Career police for riot suppression

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Career police for riot suppression

We welcome the National Human Rights Commission’s recommendation that riot police and other types of police drafted by the government be replaced by professional police officers, as the police draft should be scrapped one day.

First of all, the police draft violates its original goal of conducting counterespionage operations against North Korea; drafted police are now used to support our regular police force in suppressing violent riots.

The commission cited this discrepancy to justify its recommendation. Some people, however, have voiced concern that abolition of the police draft will not only lead to more violence in public rallies but will also require a higher budget to maintain.

The current draft for riot police has been an expedient way to find needed manpower among young people to be conscripted for military service. In other words, the state has arbitrarily shifted its oversight of national defense to the suppression of riots.

This usually ends up exacerbating the violence within police ranks - in the form of beatings and harsh treatment of junior members - which is one result of frequent mobilization to squelch protests. As such, the commission has come up with a solution to avert customary abuse of human rights among the riot police.

In foreign countries, career police officers are in charge of controlling violent demonstrations. This is seen in France, Germany and Japan, all of which employ professional riot police. The National Police Agency had planned to abolish the draft by 2013 by incrementally reducing the number of drafted police by 20 percent each year beginning in 2008, with the force to be eventually replaced by career police. The number of drafted police has been slashed to 23,000 from 40,000, but the plan has since stalled.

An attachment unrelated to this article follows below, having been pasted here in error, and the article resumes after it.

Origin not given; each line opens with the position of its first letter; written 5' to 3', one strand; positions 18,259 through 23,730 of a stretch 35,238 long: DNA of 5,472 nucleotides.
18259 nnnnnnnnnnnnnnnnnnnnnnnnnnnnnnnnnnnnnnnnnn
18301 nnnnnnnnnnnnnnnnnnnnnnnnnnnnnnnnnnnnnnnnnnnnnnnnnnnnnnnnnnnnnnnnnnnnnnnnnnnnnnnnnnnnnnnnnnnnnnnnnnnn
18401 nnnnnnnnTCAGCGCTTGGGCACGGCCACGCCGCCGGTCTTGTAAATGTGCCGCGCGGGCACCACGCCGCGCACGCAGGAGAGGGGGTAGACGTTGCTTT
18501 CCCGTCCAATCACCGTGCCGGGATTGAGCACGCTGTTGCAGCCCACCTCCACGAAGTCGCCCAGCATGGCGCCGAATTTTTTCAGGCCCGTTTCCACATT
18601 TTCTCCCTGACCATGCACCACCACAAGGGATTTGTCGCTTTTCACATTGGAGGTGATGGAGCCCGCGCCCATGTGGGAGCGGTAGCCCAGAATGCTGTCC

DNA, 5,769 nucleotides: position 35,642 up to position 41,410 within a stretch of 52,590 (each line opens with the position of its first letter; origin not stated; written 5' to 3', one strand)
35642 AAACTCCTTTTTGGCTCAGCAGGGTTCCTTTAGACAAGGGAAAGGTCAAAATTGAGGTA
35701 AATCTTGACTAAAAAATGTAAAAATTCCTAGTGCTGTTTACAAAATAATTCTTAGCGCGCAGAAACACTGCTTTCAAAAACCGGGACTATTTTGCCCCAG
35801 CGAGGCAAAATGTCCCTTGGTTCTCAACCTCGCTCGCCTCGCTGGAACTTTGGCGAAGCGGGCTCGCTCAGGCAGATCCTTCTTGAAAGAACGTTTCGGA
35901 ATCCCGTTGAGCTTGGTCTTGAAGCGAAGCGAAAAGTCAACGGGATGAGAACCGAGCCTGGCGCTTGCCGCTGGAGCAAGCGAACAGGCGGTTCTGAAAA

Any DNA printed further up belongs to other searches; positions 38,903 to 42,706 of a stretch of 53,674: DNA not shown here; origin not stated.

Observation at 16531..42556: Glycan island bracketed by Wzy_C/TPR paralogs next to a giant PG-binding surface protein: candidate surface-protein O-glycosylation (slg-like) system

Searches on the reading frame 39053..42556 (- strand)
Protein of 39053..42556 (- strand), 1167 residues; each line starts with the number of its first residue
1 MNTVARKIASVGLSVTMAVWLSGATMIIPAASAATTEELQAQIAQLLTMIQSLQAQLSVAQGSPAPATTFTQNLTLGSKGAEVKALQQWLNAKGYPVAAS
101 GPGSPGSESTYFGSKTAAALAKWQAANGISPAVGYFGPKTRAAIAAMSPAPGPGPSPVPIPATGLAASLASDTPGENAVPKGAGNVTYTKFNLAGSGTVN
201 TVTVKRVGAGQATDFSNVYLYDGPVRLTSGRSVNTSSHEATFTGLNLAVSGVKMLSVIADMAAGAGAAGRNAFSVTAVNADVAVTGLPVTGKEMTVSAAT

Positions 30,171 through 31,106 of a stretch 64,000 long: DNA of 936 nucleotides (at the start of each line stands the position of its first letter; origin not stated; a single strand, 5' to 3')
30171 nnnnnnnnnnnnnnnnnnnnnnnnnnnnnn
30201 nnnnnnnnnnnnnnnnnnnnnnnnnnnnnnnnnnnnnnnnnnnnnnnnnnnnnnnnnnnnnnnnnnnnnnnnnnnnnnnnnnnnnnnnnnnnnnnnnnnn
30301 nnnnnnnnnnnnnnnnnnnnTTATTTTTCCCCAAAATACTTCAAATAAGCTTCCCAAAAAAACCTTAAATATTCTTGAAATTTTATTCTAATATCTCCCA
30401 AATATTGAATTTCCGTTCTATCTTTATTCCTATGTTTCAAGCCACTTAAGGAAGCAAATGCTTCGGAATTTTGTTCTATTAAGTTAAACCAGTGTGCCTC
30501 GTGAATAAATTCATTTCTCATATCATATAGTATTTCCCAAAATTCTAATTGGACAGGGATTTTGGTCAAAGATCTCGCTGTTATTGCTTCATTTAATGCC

Of course, the new system will require more money. Some say that an additional 100 billion won ($89 million) will be needed to recruit 10,000 career police to replace drafted ones. And the government may face trouble in effectively curbing radical protests. Eventually, however, the issue is about our protest culture, which will be manageable as long as members of the new professional riot police force strictly apply the law to violent protesters. It’s not a question of using our youth as a shield against riots.

The National Police Agency has a plan to keep as many as 25,000 drafted police until 2015. We hope that the government will find a more efficient way to deal with riots rather than demanding a sacrifice from our innocent youth.
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